In how far does Balram teach himself, and how much of an influence do others have on his emerging views about the world?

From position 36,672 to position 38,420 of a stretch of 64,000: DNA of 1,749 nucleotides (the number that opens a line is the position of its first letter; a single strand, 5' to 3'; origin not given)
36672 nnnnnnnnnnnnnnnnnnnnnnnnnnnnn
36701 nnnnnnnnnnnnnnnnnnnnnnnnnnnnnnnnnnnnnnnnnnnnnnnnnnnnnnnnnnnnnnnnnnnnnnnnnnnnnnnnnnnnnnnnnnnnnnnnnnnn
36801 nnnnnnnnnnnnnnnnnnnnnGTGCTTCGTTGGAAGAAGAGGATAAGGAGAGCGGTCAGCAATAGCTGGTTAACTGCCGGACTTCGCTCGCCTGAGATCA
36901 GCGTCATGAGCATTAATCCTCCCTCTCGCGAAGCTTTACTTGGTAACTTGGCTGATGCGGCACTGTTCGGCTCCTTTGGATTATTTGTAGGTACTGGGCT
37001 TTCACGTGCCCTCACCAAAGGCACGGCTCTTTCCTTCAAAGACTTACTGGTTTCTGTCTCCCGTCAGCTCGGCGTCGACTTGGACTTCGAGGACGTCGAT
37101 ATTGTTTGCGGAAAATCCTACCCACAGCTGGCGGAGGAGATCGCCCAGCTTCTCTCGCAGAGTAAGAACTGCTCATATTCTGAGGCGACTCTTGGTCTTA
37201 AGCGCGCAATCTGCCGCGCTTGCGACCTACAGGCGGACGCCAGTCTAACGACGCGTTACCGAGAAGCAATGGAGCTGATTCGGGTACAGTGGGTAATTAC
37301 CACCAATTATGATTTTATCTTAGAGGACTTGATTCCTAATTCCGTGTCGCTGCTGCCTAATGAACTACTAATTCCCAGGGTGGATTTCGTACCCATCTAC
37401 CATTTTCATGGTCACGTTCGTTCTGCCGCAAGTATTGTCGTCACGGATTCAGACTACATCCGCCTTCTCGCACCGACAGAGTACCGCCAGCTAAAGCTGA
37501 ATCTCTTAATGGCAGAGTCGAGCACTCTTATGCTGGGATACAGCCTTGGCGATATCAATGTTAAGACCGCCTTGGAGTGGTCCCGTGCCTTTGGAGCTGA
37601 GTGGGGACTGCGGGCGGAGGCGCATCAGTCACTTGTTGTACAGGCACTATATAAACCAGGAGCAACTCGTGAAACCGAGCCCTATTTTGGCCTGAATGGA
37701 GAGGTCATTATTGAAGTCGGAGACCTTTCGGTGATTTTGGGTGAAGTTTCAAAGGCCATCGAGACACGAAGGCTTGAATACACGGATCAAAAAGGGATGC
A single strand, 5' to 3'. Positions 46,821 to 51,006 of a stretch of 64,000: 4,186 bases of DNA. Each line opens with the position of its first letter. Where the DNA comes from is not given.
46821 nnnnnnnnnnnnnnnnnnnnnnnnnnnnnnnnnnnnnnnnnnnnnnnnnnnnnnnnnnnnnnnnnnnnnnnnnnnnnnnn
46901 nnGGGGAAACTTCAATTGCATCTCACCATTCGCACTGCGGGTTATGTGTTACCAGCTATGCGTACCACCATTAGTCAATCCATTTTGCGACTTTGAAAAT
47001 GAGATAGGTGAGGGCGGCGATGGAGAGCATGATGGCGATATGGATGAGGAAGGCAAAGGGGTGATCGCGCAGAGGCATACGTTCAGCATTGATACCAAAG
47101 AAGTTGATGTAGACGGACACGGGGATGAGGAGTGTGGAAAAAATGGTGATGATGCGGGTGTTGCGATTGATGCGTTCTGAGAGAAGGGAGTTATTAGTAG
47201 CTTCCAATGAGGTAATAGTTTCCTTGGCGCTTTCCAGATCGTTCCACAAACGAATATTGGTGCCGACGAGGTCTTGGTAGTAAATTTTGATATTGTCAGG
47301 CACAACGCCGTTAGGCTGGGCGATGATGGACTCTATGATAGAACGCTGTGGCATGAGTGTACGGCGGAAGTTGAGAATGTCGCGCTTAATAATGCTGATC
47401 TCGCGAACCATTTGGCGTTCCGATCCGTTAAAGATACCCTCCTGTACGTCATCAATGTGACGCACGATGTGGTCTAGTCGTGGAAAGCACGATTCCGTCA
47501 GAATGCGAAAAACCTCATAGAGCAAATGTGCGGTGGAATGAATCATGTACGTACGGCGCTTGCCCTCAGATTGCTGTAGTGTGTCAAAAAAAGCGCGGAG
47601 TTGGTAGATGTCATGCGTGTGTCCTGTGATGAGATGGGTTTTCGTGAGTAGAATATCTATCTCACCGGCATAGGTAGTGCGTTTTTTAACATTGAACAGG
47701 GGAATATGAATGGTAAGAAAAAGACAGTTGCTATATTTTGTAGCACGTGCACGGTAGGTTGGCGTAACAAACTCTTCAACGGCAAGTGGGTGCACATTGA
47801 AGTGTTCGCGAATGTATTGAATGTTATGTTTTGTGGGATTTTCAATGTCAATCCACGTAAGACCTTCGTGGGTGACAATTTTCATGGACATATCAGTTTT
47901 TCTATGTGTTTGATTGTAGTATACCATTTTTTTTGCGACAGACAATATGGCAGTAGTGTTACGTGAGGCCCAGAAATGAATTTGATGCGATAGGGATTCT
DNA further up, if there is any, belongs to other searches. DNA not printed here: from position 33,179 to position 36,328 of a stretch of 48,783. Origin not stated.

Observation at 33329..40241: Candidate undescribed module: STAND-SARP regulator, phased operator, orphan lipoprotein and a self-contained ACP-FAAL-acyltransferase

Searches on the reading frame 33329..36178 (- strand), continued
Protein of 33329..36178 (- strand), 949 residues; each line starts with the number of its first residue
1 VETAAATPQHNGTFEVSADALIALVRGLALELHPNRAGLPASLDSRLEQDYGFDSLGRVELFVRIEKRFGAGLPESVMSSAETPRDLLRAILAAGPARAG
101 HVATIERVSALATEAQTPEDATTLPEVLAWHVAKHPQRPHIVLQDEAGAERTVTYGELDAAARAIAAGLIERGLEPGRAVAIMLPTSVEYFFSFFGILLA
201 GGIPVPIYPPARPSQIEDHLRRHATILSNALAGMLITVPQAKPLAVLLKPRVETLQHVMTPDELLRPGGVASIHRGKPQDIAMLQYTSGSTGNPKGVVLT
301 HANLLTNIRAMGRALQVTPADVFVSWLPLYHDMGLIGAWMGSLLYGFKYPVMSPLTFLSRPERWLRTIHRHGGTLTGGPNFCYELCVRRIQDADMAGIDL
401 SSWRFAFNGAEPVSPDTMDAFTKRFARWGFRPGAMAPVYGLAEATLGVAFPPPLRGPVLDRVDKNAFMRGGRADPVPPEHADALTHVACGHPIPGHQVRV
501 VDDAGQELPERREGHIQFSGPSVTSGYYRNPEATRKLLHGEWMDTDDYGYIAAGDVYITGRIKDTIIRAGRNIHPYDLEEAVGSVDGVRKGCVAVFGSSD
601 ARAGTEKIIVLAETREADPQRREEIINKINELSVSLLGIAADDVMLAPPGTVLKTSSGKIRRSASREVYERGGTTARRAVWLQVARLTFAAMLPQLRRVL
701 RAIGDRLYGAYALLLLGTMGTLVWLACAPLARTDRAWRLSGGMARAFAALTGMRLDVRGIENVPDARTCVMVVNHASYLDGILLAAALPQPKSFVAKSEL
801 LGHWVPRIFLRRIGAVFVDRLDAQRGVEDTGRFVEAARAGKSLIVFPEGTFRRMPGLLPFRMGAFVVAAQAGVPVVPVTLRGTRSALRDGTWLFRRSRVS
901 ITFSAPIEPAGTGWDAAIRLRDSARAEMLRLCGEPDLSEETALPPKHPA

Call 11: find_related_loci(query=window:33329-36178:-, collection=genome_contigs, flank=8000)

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Balram Halwai, the story's narrator, protagonist, and anti-hero, tells of his rise from village peasant to successful entrepreneur. He has a significant faith in his exceptionalism, thinking of himself as a "White Tiger" not tied to conventional morality or social expectations. It is through this alternate system that he is able to rearrange his life and identity. Balram's dark humor, cynicism, and perceptiveness form the lifeblood of The White Tiger.The India described by Balram is in the throes of a major transformation, heralded in part by the advent of globalization. India finds itself at the crossroads of developments in the fields of technology and outsourcing, as the nation adapts to address the needs of a global economy. Balram recognizes and hopes to ride this wave of the future with his White Tiger Technology Drivers business in Bangalore, but this force of globalization has a darker component for him as well. It threatens and disenfranchises those adhering to a traditional way of life, such as his family in Laxmangarh. Hence, he must change who he is in order to compete in this new world. Adiga thus vividly conjures the tension between the old and new India, suggesting that succeeding in this world (as Balram does) requires a flurry of ethical and personal compromises.